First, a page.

MICK Fanning is one lucky boy.
The world champion surfer walked away unscathed after a harrowing encounter with a great white shark in the final of the J-Bay Open in South Africa earlier this week.
The incident was captured live on television and has now been seen by millions all over the world. Be warned – it’s not for the faint of heart.
Besides reminding us that even a legend like Fanning is but a mortal man, it also got us thinking about some of sport’s greatest escapes – both literal and figurative – from the last few decades.
Sportsbet.com.au jumped in to show their love for Fanning and after the incident, offering a ‘justice payout’ for Fanning and fellow Aussie Julian Wilson, who were competing in the final which was cancelled.
If you remember these nervy moments, or if you’ve got a worthy contender in mind for this list, let us know by dropping a line in the comments section below.
Barrichello’s horror crash at 1994 San Marino Grand Prix
The history of Formula One racing is littered with tragic accidents and remarkable near misses.
The 1994 F1 Grand Prix at Imola had more than its fair share of both.
The race is best known for three-time world champion Ayrton Senna, who lost his life when his malfunctioning Williams crashed head-on into the wall on the infamous Tamburello turn.
The much-loved Brazilian was the second casualty at San Marino that year, as Roland Ratzenberger also died after losing control of his Simtek during qualifying the previous day.
But Ratzenberger’s demise wasn’t even the first catastrophic mishap of the weekend.
During Friday practice, a young Rubens Barrichello somehow survived a sickening crash in which his Jordan was smashed to bits after becoming airborne and flipping over a barrier at the Variante Bassa corner.
Although knocked unconscious, Barrichello was revived by the fast work of F1 medico Sid Watkins and would go on to enjoy a strong season in which he became the youngest driver to claim pole position at the Belgian Grand Prix.
Bubba Watson’s 2012 US Masters miracle
To many golfers, the vast majority of the game is spent getting oneself in and out of trouble.
And while the pros usually see fewer bunkers, trees and water hazards than the rest of us, a special few have that uncanny knack for finding a way out of any situation.
Seve Ballesteros was the undisputed master of recovery, but Bubba Watson’s miracle shot at the 2012 Masters Tournament would have made the late, great Spaniard very proud indeed.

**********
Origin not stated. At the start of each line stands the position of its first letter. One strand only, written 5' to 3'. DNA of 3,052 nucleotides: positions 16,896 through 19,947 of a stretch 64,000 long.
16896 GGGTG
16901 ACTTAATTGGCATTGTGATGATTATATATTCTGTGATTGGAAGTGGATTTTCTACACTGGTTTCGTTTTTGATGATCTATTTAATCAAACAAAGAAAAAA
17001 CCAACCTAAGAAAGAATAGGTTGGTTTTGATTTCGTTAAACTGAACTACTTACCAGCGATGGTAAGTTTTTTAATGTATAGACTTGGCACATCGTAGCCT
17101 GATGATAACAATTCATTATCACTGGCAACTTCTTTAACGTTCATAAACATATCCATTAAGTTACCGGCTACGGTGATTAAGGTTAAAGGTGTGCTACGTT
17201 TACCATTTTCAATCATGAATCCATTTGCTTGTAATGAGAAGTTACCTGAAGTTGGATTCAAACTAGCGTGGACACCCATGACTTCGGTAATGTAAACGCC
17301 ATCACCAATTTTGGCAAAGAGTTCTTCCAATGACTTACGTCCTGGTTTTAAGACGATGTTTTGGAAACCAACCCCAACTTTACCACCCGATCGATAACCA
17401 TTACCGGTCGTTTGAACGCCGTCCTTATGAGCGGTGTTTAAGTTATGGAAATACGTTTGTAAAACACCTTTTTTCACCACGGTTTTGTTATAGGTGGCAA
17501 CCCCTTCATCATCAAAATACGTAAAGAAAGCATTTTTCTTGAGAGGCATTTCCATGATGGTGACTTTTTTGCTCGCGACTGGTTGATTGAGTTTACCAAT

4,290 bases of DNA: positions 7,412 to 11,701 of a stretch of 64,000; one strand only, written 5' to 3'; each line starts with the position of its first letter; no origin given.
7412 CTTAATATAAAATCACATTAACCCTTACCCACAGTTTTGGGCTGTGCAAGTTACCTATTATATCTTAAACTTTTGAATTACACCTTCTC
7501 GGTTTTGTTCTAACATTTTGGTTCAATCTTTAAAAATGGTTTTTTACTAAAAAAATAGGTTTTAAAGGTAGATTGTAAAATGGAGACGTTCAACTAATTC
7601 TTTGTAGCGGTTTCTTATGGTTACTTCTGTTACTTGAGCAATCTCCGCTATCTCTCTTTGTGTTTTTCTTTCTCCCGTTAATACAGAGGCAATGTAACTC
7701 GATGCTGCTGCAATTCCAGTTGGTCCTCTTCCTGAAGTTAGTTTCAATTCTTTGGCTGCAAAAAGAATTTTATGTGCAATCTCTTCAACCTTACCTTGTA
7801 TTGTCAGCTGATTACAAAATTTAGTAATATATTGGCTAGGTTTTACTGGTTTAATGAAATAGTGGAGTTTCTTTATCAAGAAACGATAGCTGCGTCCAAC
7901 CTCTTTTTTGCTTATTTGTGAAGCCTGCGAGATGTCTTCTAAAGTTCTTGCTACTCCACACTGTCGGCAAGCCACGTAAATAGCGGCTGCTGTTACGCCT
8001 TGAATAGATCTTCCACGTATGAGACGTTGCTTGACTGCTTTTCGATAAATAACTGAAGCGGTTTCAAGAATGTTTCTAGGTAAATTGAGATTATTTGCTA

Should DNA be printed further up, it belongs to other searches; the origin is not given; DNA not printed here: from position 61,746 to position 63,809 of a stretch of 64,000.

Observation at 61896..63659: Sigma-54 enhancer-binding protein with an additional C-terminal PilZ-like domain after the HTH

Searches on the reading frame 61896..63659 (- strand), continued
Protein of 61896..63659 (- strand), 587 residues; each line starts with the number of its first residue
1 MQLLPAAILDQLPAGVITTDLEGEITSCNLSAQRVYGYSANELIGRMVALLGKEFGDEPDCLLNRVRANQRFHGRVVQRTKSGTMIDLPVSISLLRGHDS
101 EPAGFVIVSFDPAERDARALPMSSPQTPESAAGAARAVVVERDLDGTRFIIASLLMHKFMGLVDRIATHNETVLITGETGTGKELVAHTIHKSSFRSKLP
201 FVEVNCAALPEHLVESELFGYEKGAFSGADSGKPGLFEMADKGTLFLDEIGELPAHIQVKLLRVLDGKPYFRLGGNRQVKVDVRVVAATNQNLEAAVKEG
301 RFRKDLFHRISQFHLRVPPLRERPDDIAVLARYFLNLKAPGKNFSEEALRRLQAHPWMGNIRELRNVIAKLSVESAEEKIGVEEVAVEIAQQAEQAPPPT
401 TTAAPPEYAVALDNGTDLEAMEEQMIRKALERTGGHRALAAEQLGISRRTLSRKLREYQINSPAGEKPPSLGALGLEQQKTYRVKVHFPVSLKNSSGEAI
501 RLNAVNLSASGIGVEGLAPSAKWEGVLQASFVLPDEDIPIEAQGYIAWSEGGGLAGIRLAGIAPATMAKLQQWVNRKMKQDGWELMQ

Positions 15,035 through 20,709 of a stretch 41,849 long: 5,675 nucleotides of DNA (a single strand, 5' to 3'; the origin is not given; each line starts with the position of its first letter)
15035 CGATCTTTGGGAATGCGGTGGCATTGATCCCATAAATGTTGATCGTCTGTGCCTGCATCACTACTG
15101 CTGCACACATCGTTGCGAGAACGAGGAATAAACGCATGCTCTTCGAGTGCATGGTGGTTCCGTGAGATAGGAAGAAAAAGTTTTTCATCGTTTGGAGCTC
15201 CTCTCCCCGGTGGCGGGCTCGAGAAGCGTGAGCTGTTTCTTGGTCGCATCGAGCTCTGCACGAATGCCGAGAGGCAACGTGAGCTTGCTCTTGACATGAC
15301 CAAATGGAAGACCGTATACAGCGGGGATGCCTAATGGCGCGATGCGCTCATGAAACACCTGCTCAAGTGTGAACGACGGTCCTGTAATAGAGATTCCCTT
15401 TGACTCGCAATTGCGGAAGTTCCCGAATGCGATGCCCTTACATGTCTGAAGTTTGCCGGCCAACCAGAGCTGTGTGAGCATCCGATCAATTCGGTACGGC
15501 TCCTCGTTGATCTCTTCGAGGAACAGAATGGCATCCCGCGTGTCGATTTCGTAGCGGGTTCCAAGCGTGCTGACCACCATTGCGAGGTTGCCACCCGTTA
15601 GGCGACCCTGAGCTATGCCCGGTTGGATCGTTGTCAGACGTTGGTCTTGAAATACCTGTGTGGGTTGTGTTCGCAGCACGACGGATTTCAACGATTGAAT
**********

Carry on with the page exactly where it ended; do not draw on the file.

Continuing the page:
Having tied with Louis Oosthuizen after 72 holes to force sudden death, Watson looked in real trouble when he hooked his drive deep into the Georgia pines on the second playoff hole.
Oosthuizen had similar issues and could only dig his ball out just short of the green, thus giving himself a chance to get up and down for par.
But Bubba, a self-taught player of singular shotmaking ability, was having absolutely none of that.
The Floridian southpaw somehow managed the curl a full-blooded wedge shot about 90 degrees up and around the trees from the pine straw, leaving himself just 10 feet from the hole.
That utter worldy of a shot put the pressure right back on Oosthuizen, who missed his par attempt to give Watson an easy two-putt for victory.
West Brom’s great escape in Premier League 2004-05
While the likes of Manchester United, Chelsea and Arsenal are off chasing trophies and glory, the last few weeks of the Premier League season are an altogether different affair for those teams at the other end of the table.
The relegation battle is one of the most hard-fought contests in English football, as the also-rans look to ensure their top-flight status and their financial viability for at least another year.
For if you finish in the bottom three places in the EPL, you drop down to the next division – and some teams never come back from that.
There was never a tighter relegation scrap than in the 2004-2005 Premier League season, although one club’s fate had appeared to be sealed several months out from the close of the campaign.
West Bromwich Albion were dead last at Christmas, some eight points away from safety – a position from which no side, since the EPL’s inception in 1992, had ever survived the chop.
But the Baggies hung around, picking up just enough points over the next few months to give themselves the slightest chance of an 11th hour reprieve.
When the last day of the season rolled around, every team in the bottom three was still a mathematical chance to avoid the drop.
West Brom were in last place, needing a victory over Portsmouth and several favourable results elsewhere in order to stay up.
And that’s just what happened. They beat Pompey 2-0, thus leapfrogging Norwich City, Southampton and Crystal Palace at the death to complete the greatest relegation escape in Premier League history.
West Brom are back in the EPL for 2015/16 and is paying $4.50 at Sportsbet.com.au to get relegated. Will they survive again?
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